He is an industrial engineering graduate currently pursuing a PhD in organic synthesis (more specifically cyclopentane and 1,4-diene formation), and his experiment at the MDRS was centred on the characterization of physico-chemical properties of soil. His plan was to measure different characteristics of soils sampled at various locations on the Martian landscape, testing them for the factors which are most important for plant growth. These included pH, conductivity, B, total N, P, ions and macroscopic texture. Some of these factors are easy to measure with the basic instruments available locally, others with the spectrophotometer that we brought with us, and some needed more complex methods, requiring rare chemicals and solvents. These supplies were on the same shipment as Ariane’s culture media, which had an accident on its way to Mars and had to reverse directions and head back to Earth. This prevented Max from performing some of his planned experiments, but nonetheless, he has managed to isolate significant results with what was available locally. Still, this has freed up a bit of time for him, and so he has been able to share his extensive knowledge of chemistry to help others with their experiments – Mario to test the conductivity and pH of his hydroponic solutions, pH testing for Fred’s and Ariane’s bacteria, and calibration curves for Martin. As so, his time has been well used despite the unexpected outcome of his experiment!

Tomorrow, we will celebrate Michael’s birthday with an EVA in the morning, and some cake and board games or a movie in the evening! He sure would have liked some good beer on the side, but unfortunately there is a very strict policy on alcohol on Mars – it is completely forbidden! He will have to wait until we get back to Earth to enjoy a cold one..

GreenHab Report Sol 10 – 21st March

Crewmember’s name: Frédéric Peyrusson (Biologist)

Date 21/03/2018

Environmental control:

Ambient with door open.

Shade cloth on.

Fan on, without cooling.

Average temperatures: 30°C
Low: 8°C
High: 34°C

Hours of supplemental light: 0 hours

Changes to crops: No change

Daily water usage for crops: 6 gal

Time(s) of watering for crops: 3

Moringa research observations: N/A

Changes to research plants: N/A

Measurements and pictures of hydrogel supplemented plants and crops. Interestingly, hydrogels seem to confer protection to hydric stress. All other plants have been watered.

Support/supplies needed: N/A

Sol Summary – 21st March

Summary Title:
Embarrassingly intense Interview sessions

Michael Saint-Guillain (XO)

Mission Status:
Ready to continue simulation on Sol 11, 08:00

Sol Activity Summary:
8:15 Medic inspection
8:25 Breakfast
9:40 EVA: Martin (drug degradation), Maximilien (soil sampling), Ariane (soil sampling), Bastien (cartography)
11:05 End of EVA – Crew meeting – Relaxation
13:00 Lunch
14:00 Scientific & academic work – Interviews (Ariane)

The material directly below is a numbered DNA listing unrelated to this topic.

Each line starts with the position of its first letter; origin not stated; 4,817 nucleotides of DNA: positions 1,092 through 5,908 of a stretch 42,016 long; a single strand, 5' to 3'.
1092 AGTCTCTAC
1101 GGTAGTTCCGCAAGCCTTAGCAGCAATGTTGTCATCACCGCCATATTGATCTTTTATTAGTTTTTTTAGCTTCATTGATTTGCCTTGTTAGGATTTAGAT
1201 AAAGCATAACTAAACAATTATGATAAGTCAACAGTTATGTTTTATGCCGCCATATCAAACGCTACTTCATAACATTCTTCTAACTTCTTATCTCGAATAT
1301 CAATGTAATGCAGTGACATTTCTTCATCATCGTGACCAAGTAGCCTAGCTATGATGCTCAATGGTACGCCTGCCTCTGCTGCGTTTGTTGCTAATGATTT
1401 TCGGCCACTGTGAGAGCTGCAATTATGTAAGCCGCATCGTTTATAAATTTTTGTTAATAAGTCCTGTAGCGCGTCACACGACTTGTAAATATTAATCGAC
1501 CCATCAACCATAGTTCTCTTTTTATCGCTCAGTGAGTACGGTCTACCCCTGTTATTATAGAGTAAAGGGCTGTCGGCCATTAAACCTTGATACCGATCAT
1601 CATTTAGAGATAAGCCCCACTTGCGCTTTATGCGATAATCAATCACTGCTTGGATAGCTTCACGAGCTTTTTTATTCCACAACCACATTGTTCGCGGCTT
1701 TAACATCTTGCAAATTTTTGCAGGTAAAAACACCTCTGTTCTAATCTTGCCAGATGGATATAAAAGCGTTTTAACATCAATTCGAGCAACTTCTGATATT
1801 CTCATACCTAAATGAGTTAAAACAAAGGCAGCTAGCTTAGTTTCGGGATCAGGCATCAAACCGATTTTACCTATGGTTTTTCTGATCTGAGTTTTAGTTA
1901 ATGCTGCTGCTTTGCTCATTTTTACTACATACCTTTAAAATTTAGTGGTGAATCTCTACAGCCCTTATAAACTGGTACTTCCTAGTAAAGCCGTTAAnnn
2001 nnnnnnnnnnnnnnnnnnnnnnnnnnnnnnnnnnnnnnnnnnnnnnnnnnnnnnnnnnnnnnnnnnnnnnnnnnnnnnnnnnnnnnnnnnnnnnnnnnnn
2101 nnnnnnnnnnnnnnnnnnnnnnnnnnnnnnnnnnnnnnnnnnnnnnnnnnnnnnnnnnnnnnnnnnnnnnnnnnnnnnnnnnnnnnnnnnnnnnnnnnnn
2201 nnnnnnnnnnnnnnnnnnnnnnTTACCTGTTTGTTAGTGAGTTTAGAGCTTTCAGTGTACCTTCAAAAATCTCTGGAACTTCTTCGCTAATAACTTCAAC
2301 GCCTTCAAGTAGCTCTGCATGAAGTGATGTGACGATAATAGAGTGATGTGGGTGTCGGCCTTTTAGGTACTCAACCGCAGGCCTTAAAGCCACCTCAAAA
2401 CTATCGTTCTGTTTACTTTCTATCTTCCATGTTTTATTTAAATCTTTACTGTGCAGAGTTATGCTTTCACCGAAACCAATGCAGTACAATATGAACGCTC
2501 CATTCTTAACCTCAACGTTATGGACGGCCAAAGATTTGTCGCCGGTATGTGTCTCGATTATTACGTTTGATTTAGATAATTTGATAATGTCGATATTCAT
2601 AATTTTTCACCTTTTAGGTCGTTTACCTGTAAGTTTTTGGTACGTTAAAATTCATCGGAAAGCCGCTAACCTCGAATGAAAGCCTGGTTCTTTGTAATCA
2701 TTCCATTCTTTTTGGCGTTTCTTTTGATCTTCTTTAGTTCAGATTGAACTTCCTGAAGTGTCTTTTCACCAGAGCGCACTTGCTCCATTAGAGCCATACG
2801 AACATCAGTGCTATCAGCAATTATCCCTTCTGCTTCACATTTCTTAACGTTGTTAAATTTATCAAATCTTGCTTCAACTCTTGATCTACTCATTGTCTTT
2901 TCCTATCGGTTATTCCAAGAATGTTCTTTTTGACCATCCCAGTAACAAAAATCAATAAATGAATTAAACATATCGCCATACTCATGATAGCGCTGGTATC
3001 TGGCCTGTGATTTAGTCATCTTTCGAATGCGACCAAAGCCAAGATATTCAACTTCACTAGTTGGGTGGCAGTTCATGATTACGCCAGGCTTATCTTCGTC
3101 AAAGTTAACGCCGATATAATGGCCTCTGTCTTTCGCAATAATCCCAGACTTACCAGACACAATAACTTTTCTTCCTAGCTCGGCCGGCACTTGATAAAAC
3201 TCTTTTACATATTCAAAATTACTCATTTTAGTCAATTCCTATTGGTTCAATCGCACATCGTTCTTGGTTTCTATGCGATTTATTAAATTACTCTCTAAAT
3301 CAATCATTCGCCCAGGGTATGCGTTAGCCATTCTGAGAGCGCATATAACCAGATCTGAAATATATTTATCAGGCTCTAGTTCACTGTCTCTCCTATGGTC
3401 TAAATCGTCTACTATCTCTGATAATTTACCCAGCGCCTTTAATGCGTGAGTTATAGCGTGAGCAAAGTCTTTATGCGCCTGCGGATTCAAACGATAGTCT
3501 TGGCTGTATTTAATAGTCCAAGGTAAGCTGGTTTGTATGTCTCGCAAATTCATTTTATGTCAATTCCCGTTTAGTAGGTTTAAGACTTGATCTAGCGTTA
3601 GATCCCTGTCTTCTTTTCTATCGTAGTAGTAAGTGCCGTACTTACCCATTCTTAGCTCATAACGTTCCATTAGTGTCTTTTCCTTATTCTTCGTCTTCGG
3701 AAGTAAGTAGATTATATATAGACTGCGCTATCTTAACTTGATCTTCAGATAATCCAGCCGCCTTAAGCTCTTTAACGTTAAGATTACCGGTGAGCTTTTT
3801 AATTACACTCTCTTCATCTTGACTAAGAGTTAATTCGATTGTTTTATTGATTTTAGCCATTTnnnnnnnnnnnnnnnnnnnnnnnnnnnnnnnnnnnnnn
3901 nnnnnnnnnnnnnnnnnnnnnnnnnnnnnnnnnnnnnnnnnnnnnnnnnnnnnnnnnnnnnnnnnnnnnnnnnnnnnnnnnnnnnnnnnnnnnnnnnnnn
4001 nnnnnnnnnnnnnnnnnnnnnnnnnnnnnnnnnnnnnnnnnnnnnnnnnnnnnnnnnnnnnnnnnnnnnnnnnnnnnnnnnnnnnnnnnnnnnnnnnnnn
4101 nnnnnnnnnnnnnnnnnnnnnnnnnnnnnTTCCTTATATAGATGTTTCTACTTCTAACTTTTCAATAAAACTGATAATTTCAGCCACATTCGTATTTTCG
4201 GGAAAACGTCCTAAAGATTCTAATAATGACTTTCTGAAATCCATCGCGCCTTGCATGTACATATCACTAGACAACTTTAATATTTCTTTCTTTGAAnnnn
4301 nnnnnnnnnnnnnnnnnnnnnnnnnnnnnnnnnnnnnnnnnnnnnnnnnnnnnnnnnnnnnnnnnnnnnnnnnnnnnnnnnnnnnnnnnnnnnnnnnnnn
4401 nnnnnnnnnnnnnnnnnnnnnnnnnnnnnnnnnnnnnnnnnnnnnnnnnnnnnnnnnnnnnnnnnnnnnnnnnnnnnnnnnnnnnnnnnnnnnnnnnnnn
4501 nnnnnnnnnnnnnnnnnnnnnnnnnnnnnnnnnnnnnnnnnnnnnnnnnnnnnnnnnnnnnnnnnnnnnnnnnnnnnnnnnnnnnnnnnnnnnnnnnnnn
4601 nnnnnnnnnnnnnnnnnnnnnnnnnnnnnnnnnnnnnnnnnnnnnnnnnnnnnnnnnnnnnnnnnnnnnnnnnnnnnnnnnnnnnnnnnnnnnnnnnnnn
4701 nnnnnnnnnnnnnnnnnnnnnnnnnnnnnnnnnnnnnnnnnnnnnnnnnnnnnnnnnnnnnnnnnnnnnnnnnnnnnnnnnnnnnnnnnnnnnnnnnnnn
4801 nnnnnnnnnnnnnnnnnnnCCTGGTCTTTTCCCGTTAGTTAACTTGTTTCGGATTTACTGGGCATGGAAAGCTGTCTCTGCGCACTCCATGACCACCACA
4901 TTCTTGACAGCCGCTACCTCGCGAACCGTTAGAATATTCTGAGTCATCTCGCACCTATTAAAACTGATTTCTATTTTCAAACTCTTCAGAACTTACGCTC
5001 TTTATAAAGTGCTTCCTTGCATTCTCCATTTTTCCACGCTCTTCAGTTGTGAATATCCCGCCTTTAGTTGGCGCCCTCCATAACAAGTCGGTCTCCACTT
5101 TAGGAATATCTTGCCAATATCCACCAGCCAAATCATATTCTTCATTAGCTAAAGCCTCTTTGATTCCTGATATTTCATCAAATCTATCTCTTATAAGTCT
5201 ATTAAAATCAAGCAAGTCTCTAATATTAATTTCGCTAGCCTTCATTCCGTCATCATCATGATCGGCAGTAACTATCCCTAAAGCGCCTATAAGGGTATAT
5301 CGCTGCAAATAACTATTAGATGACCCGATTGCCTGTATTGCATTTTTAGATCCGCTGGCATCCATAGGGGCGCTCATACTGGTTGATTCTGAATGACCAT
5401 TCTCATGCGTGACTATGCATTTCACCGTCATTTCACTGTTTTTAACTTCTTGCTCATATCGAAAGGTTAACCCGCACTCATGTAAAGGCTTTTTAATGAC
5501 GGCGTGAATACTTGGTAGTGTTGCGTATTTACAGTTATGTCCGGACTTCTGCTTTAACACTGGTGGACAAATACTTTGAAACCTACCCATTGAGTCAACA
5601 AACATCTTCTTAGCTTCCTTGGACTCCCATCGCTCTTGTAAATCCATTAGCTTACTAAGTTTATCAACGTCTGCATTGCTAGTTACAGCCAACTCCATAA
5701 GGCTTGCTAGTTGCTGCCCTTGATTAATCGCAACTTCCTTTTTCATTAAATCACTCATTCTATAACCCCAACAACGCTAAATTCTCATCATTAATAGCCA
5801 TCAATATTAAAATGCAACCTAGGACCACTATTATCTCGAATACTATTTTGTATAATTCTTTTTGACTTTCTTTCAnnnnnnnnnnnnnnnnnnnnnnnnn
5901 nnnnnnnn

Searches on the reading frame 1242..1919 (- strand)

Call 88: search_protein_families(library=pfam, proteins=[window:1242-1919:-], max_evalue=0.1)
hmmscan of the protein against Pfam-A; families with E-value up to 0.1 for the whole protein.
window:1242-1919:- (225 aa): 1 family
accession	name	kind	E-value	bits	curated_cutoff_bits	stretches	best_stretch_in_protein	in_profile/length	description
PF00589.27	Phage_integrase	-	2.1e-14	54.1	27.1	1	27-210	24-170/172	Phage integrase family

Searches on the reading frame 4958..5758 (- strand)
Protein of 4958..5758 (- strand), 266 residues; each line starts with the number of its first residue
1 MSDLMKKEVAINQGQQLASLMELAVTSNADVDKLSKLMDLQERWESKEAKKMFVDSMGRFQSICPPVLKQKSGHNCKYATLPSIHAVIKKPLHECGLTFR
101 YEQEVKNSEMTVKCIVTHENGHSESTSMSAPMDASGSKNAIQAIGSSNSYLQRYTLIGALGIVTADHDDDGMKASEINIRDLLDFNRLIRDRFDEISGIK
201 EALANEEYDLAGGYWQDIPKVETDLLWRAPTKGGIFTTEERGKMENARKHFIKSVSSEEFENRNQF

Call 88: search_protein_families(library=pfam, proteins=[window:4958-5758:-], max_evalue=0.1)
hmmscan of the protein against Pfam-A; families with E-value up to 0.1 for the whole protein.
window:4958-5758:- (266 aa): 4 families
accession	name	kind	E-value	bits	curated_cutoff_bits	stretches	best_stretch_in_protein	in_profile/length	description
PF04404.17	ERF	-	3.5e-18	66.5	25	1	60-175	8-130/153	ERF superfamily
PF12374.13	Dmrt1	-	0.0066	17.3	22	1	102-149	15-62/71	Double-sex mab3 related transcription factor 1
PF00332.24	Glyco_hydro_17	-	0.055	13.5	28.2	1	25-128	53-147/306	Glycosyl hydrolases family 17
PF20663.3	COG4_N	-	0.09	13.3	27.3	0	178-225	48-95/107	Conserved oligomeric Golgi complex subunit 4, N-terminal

18:00 Report redaction
19:00 CapCom

Look Ahead Plan:
Sol 11: See attached image

Notes: EVA for Mario (pictures), Sophie (must place her muon detector outside), Bastien (cartography), Michael (support). Scientific in the afternoon. Frederic has plenty of academic work to perform. Most of the projects should ideally be finished by sol 11, sol 12 (last simulation fay) being kept in backup.

Anomalies in work:

Very cloudy in the morning, blue sky in late afternoon (allowing a one hour telescope session).

Crew Physical Status:
A bit tired.

See EVA report.

Reports to be file:
Commander report
Journalist report
EVA#11 report
EVA#12 request for Sol11
Engineer report

Support Requested:

Astronomy Report – 21st March

Astronomy Report
Name: Sophie Wuyckens Crew: 190
date: 3/21/2018

Sky Conditions: Cloudy all the day long but clear sky from 4:00 PM.

Wind Conditions: no wind

Observation Start Time: 16:30

Observation End Time: 17:30

Summary: Today Mick wanted to learn how to manipulate the telescope. Therefore we have benefited from a thinning to go the Musk observatory during one hour. It was a short observation but efficient. We took one beautiful shot.
Objects Viewed: dark spot on the Sun + small prominences

Problems Encountered: iCap had some difficulties to open at first. But we have finally managed to work with it.


Sophie Wuyckens

EVA#11 Report – 21st March

EVA Report:

EVA #11 Crew members: Martin ROUMAIN (EVA Leader), Bastien BAIX, Ariane SABLON, Maximilien RICHALD.


Along Cactus Road 1104: 521500E, 4252500N


Departure at 09:33 a.m.

End at 11:03 a.m. (instead of 12:00 p.m. as planned)


1 hour 30 minutes


We left the few Martian animals (they really just look like black cows) who were blocking the main road. After a few minutes, they decided to let us go. At 0956 we arrived on Cactus Road (which was not really easy to find). We decided to go and explore a canyon by foot. Max and Ariane took samples for their respective experiments. At 1028, we were back to our vehicles. At 1040, we saw rain in the distance. As it was very cloudy, we decided to cancel the rest of the EVA and to immediately go back to the station. We arrived near the Station at 1055. We replaced the MDRS panel which fell because of the wind. We then headed back to the Hab.


Soil sampling for Maximilien

Sampling for Ariane’s bacteriology experiment

3D Mapping with Bastien’s drone

Check for Frédéric’s and Martin’s samples

Vehicles: 2 Rovers (Spirit and Opportunity)

9:33 a.m.: All crew members in the main airlock, ready for depressurization.

9:36 a.m.: Beginning of the EVA, took the rovers towards Cactus Road.

9:42 a.m.: Saw a few Martian animals on the main road who looked like black cows.

9:56 a.m.: Stopped on Cactus Road to explore a canyon by foot and harvest samples for Ariane’s and Maximilien’s experiments.

10:28 a.m.: Back on the road, took the rovers to go further down the road.

10:40 a.m.: Saw rain in the distance, we then decided to abort the EVA and go back to the the station.

10:55 a.m.: Back at the station, replaced the MDRS panel that fell because of the wind.

11:00 a.m.: All crew members in the main airlock.

11:03 a.m.: Back in the Hab, end of the EVA.